September 2015
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Date Tuesday, September 15, 2015 —
Monday, September 21, 2015

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ATO Chapel / Hinkson Hall


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Kantzer Lectures: Henri Blocher

God, Evil, and Possibility

The problem of evil—why is there evil in a world proceeded from Absolute Goodness and ruled by Sovereign Benevolence?—has been the perennial torment of the human mind. Many thinkers have designed “solutions” (theodicies) in which the notion of the possible plays a key role. While common sense readily admits that evil must have been originally “possible” if it arose it the midst of creation, the simplicity of such reasoning is not without its problems. The notion of “possible” is fraught with ambiguities and may be misleading when used uncritically. Concentrating on the “possibility of evil “in the beginning,” and briefly considering the “possibility” of redemption, these lectures in revealed theology will demarcate what deserves to be labelled “evil” and to determine how one should conceive of “possibility.”

Lecture 1: Introduction: Evil possible—a misleading facility

Tuesday, September 15 | ATO Chapel 7pm

Dessert reception (Hinkson Hall) immediately following

Lecture 2: Exploring the quasi concept and the area of evil

Wednesday, Sept 16 | Hinkson Hall, 4:00-5:30pm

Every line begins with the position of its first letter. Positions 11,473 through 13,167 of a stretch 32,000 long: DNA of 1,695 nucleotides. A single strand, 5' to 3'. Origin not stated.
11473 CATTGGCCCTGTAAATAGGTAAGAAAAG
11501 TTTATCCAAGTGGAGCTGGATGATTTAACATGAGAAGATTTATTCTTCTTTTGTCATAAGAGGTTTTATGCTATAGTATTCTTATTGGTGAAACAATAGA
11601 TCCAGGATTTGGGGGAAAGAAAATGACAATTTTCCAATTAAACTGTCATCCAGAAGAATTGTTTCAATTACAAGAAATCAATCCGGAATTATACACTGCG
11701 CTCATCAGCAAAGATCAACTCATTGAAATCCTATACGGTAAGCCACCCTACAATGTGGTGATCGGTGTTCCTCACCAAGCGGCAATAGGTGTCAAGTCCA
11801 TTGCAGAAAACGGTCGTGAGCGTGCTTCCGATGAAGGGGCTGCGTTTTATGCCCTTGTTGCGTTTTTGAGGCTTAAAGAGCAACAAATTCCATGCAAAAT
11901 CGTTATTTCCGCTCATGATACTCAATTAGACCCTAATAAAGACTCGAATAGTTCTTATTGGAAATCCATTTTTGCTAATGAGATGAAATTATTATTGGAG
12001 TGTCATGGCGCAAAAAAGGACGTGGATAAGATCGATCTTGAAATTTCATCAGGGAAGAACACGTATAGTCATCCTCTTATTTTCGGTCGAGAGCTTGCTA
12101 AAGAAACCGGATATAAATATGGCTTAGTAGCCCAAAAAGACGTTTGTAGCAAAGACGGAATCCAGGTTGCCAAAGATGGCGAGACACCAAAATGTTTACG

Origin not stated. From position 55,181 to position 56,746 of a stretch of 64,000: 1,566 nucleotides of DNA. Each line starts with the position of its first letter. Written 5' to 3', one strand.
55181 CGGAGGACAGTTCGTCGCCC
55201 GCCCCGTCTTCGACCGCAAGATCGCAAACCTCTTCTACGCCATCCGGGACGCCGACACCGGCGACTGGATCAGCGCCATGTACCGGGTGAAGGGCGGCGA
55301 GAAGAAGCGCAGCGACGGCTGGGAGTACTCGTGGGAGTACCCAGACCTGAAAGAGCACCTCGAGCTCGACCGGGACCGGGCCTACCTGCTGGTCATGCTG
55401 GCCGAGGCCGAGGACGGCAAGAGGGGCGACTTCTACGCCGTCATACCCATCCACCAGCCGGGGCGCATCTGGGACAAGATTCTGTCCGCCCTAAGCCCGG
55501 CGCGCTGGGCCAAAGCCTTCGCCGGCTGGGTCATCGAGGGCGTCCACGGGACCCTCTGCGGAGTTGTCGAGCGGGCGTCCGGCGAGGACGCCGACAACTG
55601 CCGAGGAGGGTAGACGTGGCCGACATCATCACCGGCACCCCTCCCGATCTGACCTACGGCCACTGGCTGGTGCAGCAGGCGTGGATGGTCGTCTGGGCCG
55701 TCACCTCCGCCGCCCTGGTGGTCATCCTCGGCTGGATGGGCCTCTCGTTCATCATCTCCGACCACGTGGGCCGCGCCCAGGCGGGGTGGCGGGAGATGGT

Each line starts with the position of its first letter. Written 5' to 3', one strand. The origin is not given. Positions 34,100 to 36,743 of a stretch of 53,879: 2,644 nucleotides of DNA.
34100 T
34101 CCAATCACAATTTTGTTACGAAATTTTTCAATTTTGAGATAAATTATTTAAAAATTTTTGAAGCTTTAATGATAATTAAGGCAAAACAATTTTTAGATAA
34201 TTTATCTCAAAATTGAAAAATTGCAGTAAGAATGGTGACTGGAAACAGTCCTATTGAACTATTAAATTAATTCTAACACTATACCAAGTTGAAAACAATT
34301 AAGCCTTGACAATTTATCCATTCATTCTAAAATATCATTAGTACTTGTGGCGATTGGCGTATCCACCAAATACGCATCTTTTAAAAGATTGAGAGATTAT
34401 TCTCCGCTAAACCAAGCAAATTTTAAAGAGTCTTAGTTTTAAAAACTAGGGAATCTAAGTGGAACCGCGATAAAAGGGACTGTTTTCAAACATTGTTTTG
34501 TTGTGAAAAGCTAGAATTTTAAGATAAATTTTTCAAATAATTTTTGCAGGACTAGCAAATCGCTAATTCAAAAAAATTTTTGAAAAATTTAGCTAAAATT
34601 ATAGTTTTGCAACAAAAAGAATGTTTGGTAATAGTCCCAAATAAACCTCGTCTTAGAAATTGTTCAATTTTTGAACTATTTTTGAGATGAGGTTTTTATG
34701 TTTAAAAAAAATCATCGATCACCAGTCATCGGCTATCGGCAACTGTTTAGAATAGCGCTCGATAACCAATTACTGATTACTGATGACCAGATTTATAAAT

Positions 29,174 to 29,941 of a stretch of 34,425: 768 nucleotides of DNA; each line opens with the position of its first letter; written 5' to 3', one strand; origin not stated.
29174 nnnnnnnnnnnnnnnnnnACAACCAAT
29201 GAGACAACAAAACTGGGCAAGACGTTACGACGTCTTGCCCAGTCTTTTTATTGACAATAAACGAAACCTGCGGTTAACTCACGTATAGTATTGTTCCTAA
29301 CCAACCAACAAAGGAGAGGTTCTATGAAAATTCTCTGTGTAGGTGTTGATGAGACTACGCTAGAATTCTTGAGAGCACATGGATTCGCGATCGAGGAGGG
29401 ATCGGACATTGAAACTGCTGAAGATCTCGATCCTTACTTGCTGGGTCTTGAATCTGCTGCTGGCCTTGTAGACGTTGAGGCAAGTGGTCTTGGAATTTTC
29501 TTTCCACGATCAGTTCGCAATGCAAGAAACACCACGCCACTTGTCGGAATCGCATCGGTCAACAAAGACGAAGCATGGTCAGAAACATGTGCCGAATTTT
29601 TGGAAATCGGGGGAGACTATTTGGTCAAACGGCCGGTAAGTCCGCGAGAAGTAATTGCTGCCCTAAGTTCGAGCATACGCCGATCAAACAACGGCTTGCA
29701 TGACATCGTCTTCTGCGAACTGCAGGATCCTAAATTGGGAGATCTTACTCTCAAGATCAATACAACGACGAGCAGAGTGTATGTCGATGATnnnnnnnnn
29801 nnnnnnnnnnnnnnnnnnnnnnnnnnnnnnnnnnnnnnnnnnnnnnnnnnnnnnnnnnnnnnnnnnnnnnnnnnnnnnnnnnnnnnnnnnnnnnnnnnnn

Lecture 3: Thinkers on “possibility”

Thursday, Sept 17 | Hinkson Hall, 2:00-3:30pm

Lecture 4: “Possibility” in biblical perspective

Thursday, Sept 17 | Hinkson Hall, 4:00-5:30pm

Lecture 5: Was evil “possible” before it arose?

Monday, Sept 21 | Hinkson Hall, 2:00-3:30pm

Lecture 6: Possibility and Salvation

Monday, Sept 21 | Hinkson Hall, 4:00-5:30pm

 All lectures are free and open to the public.
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Henri A. G. Blocher Henri A. G. Blocher is Professor of Systematic Theology, Faculte Libre de Theologie Evangelique, Vaux-sur-Seine, France. Blocher earned a B.D. degree from Gordon Divinity School (1959), a Diplôme d’Etudes Supérieures de Théologie (old doctoral regime), from Faculté Libre de Théologie Protestante of Paris (1974), and D.D. degree from Gordon-Conwell Theological Seminary (1989). He has taught in Africa, Australia, Canada, Europe and the United States. Blocher was involved with the Lausanne Committee on World Evangelisation from 1975 to 1980 and is connected to a
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